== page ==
It’s incredible to think back to when Dyan Watson, Wayne Au, and I began editing Teaching for Black Lives for Rethinking Schools. With the insights from leading antiracist educators and the gorgeous artwork contained in the book, we knew that any educator who picked up the book would have an invaluable guide to centering Blackness in the classroom. But we couldn’t have known what the coming years would bring: the rise of the Black Lives Matter movement, the eruption of the 2020 uprising, the backlash against antiracist teaching, the banning of antiracist books, and the attack on LGBTQ+ students.
And we couldn’t have known how important the book would be to helping form a network of educators resisting educational gag-order laws in states and school districts around the country. Over the past three years, more than three thousand educators have heeded the call from the Zinn Education Project and joined a Teaching for Black Lives study group.
Educators have organized these study groups in dozens of states — including places where teaching the truth about systemic racism has been outlawed. These groups give educators a place to learn, reflect, and struggle for educational justice. Over the past couple of years, I have joined monthly study group meetings of educators and listened in on their discussions about building an antiracist curriculum and resisting injustice — an experience that has been one of the great joys of my life. I have been inspired by the 15 teachers at Cordley Elementary in Lawrence, Kansas, who meet once a month to discuss the Rethinking Schools book, Teaching for Black Lives, and identify opportunities to “disrupt racial inequity” in their school. I have been moved by the 18 new and aspiring educators in Minneapolis, the 23 educators from Kirkwood R-VII School District (K–12) in Missouri, and the 14 pre-k-8th-grade Escuela Del Sol Montessori educators in Albuquerque — among the hundreds of Teaching for Black Lives study groups formed since 2020 — which are defending Black students and teaching the truth about Black history.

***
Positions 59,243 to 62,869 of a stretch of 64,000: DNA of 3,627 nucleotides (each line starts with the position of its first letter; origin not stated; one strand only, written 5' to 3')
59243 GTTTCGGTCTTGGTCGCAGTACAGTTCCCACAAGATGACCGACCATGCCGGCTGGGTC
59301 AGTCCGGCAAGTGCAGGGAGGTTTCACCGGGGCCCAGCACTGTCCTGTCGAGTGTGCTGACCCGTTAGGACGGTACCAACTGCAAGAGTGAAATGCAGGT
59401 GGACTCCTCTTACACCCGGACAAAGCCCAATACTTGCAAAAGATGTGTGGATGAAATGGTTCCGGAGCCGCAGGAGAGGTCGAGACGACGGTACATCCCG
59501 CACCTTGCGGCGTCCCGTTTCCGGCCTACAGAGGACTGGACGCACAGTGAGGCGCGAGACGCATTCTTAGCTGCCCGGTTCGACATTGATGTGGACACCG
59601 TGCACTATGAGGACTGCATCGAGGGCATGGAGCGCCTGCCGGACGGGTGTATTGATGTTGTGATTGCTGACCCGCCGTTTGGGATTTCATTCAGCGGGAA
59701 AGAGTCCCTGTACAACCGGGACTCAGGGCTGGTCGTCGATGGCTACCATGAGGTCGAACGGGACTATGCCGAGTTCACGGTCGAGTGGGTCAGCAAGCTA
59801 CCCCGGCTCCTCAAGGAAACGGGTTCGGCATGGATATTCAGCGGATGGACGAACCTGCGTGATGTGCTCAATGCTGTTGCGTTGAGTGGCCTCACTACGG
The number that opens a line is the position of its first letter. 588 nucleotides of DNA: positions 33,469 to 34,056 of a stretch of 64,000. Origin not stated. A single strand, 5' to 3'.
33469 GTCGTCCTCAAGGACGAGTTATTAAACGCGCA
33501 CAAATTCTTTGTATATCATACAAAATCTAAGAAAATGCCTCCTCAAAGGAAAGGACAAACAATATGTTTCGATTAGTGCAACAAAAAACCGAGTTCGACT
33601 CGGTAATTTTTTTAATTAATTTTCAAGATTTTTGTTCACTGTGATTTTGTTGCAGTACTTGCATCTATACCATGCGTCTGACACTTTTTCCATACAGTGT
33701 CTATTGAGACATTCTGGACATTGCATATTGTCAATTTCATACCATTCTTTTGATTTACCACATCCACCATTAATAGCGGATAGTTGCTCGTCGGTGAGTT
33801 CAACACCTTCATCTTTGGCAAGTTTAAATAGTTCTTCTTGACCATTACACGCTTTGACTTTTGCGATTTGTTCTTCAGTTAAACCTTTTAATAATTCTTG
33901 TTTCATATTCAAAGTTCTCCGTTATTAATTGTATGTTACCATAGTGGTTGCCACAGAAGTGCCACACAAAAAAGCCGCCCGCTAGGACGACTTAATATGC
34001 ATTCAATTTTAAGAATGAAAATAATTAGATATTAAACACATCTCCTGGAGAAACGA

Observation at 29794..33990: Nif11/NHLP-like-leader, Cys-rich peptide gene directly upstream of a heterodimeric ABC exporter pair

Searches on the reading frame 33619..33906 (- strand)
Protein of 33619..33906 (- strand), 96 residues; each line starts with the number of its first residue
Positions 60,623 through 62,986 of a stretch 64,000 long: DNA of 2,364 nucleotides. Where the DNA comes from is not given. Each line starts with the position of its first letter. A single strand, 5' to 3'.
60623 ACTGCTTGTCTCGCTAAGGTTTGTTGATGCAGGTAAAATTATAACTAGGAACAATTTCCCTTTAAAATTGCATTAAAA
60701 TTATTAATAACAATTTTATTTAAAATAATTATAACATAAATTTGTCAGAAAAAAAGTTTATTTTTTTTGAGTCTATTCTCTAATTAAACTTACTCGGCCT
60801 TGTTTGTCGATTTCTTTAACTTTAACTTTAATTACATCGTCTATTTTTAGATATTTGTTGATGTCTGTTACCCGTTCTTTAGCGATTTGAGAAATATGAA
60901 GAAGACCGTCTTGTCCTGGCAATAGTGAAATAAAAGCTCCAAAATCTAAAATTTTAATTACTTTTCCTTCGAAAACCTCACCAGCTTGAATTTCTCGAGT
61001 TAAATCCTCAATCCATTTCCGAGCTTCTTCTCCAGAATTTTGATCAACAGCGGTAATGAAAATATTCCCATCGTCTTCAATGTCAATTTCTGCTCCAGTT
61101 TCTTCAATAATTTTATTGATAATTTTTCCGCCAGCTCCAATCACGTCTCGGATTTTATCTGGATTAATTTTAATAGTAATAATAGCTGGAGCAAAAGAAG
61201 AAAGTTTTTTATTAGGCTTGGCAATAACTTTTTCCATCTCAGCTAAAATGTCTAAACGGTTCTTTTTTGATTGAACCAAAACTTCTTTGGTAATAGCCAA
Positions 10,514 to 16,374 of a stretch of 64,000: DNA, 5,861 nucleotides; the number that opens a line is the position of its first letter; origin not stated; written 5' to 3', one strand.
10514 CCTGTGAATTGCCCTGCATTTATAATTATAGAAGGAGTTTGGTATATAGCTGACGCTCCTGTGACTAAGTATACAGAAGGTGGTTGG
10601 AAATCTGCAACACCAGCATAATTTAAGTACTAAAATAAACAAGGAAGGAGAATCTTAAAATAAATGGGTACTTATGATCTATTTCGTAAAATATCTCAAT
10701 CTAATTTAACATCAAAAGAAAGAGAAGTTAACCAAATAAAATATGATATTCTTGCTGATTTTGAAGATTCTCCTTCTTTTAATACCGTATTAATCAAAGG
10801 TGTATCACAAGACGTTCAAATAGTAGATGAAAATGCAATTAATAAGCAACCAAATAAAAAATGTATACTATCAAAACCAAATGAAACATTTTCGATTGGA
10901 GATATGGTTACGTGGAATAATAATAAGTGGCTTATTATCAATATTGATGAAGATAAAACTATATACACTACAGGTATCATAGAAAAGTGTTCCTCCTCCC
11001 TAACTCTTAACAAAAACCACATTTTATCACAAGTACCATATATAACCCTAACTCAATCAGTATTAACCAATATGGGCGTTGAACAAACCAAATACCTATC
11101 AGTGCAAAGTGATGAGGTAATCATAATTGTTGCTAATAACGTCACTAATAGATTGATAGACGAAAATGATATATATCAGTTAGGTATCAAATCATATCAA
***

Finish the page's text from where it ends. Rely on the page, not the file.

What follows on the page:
One educator explained why the Teaching for Black Lives study groups were so important: “This group is important to me so I can find the validation and support I need as I battle difficult conversations and oppressive systems in my school district.” Another educator said, “I teach in a rural community where teaching for Black lives is seen as a threat. I hope to find a group to grow with, in disrupting and re-humanizing spaces in and beyond my classroom to extend the values and practices of teaching for Black lives at an institutional and cultural level in my school, district and community — instead of being siloed into a classroom.”
You, too, can be part of this educational uprising. Gather fellow educators to resist anti-Blackness. Apply today to start a study group, and join the movement to teach for Black lives! Members of each study group receive copies of Teaching for Black Lives, a Rethinking Schools subscription, and access to classes and workshops throughout the year.
See you at a study group soon,
Jesse Hagopian, co-editor of Teaching for Black Lives